Live-streaming is one of the hottest topics in web video; but while services such as Meerkat and the Twitter-owned Periscope command most of the attention right now, it should be noted that user-generated live-streaming has been happening on the web for quite some time now.
Case in point: YouNow, which has been around since 2012. Unlike its newest competitors, YouNow is also able to help its creators generate revenue, with some high-end talent earning as much as $10,000 per month on the platform. Overall, the company says $1 million per month flow through its service every month, and it’s working with online stars such as singer Shawn Mendes and Vine comedian Andrew Bachelor (King Bach).
We sat down with YouNow founder Adi Sideman to talk about YouNow, the growing live-streaming business, and how it helps creators “broadcast” to their fans.
What was the original inspiration behind YouNow?
To create a community and make a new entertainment platform available. The goal was to create a true interactive TV experience; a place where people could share their thoughts and talents, and express themselves.
Though YouNow launched back in September 2012, it didn’t seem to get much traction until more recently. Could you describe that process of it picking up? In other words, what kind of user growth patterns did you see on the platform?
Live streaming is the hot topic of the moment. The combination of everyone with a camera in their pocket and social distribution has resulted in an explosion of user- generated live streaming.
YouNow is a four-year-old company that has built a passionate community where gamification creates a way for the audience to interact with the broadcaster and for the broadcaster to earn money.
YouNow now clocks 100 million user sessions/month — 130,000 unique broadcasts or 35,000 hours each day. And, over $1 million per month flows through the system.
What most distinguishes YouNow from live-streaming platforms like Meerkat and Periscope?
YouNow is a network of over a quarter billion fan relationships on its own graph. It is not a utility but a destination site. Game dynamics drive engagement and the users are the ones curating the network. YouNow’s teen demographic is an extremely engaged audience and there is a thriving, native business model.
How would you compare YouNow to Twitch?
Twitch is specifically for gamers. YouNow is for anyone who has something to share — whether it’s music, dance, art, poetry or their thoughts, i.e. Brent Morgan, Snowmartie, Mr. Cashier.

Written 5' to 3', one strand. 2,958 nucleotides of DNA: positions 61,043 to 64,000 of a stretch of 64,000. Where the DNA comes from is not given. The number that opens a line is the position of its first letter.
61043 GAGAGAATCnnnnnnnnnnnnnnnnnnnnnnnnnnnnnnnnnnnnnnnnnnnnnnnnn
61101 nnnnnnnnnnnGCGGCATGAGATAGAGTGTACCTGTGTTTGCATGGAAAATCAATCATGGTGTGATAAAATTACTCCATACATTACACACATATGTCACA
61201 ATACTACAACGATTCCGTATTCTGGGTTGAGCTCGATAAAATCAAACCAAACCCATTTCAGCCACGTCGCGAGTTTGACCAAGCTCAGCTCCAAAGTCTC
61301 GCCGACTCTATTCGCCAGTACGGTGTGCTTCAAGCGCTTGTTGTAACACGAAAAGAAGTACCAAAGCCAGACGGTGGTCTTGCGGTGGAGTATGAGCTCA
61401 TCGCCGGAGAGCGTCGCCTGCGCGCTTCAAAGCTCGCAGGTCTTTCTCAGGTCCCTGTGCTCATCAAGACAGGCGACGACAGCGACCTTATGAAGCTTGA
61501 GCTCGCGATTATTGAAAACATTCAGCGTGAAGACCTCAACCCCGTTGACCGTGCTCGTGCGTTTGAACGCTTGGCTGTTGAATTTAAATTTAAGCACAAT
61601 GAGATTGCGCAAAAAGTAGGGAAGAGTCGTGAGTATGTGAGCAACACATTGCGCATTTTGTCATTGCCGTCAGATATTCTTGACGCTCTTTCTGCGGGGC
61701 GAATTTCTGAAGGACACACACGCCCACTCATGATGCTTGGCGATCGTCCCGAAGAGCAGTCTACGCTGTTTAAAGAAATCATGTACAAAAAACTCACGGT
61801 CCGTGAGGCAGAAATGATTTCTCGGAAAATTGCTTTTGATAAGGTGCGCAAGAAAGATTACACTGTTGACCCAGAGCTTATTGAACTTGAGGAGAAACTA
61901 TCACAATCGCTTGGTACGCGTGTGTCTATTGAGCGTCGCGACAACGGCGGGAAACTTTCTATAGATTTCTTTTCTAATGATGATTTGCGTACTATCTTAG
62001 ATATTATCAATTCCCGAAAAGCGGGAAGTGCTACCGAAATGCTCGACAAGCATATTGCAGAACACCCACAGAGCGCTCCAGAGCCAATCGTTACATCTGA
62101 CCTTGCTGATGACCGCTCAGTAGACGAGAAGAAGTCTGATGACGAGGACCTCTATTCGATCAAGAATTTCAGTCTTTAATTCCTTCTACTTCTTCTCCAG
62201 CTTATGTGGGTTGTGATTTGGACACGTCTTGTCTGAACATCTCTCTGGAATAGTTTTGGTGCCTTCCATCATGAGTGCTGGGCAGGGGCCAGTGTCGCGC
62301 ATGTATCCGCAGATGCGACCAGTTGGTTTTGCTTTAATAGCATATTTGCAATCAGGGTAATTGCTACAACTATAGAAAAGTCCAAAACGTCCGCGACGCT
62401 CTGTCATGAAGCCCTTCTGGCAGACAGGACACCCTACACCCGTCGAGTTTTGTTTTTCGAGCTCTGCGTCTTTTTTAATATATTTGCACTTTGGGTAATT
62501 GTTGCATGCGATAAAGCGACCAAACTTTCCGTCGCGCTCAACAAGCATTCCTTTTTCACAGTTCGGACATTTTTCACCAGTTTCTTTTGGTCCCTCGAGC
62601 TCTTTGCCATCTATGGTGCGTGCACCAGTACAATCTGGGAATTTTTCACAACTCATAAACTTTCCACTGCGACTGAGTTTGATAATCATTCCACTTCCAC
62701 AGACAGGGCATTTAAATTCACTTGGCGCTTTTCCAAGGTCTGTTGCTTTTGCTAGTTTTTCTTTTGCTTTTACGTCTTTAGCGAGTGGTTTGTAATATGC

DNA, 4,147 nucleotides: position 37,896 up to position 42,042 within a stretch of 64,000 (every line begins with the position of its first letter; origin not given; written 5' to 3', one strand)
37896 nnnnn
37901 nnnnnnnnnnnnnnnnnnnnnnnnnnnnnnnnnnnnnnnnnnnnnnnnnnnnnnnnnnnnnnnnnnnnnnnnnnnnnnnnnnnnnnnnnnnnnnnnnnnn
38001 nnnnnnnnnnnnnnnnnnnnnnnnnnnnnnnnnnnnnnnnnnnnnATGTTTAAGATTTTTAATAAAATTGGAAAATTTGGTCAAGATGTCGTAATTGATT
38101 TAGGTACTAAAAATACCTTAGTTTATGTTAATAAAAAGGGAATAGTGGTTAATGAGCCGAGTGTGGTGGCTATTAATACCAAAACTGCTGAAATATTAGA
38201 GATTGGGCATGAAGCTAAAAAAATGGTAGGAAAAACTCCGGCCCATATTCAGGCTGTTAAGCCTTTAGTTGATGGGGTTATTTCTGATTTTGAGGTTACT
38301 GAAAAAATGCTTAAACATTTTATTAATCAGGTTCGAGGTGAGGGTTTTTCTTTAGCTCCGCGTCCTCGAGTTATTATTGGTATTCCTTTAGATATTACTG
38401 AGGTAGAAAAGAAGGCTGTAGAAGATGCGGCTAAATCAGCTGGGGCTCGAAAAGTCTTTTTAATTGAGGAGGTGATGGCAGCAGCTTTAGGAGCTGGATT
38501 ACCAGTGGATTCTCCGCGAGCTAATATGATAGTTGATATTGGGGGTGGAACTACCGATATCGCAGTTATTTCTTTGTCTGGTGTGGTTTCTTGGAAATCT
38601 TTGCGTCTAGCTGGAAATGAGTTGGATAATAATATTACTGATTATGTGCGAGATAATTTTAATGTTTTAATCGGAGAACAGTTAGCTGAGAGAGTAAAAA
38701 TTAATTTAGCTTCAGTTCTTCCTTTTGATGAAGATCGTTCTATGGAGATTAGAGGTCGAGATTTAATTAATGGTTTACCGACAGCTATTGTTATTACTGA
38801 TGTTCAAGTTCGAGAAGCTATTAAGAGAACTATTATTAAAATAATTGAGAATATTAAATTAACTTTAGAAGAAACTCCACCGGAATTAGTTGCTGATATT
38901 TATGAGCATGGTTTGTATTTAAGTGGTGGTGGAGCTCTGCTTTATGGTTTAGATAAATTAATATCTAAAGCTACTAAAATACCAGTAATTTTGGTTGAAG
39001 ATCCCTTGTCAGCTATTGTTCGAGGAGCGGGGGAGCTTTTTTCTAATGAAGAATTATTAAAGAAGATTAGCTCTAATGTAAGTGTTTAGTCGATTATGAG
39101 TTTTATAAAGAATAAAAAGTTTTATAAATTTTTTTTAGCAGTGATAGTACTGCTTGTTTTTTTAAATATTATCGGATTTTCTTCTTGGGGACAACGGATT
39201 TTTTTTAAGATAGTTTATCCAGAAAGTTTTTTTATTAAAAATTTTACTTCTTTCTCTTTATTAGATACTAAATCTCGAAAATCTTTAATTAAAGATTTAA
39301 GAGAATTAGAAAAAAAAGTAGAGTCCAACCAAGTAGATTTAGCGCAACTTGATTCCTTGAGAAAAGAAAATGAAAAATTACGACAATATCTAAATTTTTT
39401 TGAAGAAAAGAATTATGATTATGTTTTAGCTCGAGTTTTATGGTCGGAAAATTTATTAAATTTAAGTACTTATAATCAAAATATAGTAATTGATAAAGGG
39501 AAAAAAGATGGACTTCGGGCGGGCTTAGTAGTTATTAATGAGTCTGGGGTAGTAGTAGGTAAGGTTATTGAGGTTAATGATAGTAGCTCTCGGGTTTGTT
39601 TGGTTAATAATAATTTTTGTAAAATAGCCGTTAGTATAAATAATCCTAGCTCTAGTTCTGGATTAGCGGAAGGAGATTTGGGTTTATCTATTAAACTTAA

Do you think there’s room in the live-streaming environment for all of these different platforms to exist and be profitable together? Do you think one will ultimately have to win out and become the live-streaming platform people use?
We believe that there is room for everyone in the evolving live-streaming space. We are delighted to see so much activity in a space we have been operating in for years. These companies significantly contribute to live-streaming being embraced by large swaths of society. Now my mother knows all about live-streaming. The more widespread it is, the more it democratizes access to previously unavailable publishing channels.
How does YouNow, and how do creators on YouNow monetize through the platform?
YouNow broadcasters make money when the audience interacts with them through virtual goods.
The audience can chat for free or buy virtual goods to support the artist and amplify their own status. Virtual goods include highlighted chat messages, boosts to help the broadcaster trend and reach a larger audience, and tips.
For the audience, gifts and tips help them become part of the show, establish status, and stand out from the crowd. For the content partner, they experience immediate feedback and revenues. A cash earnings report is delivered to the content creator as soon as the broadcast is concluded.
One big difference from YouTube is that the currency being exchanged between broadcaster and audience members is direct and interactive. There’s no intermediary.
YouNow partners are looking to the platform as another form of revenue often adding it to their broadcasts on Vine or YouTube. Partners are regularly earning thousands of dollars a month.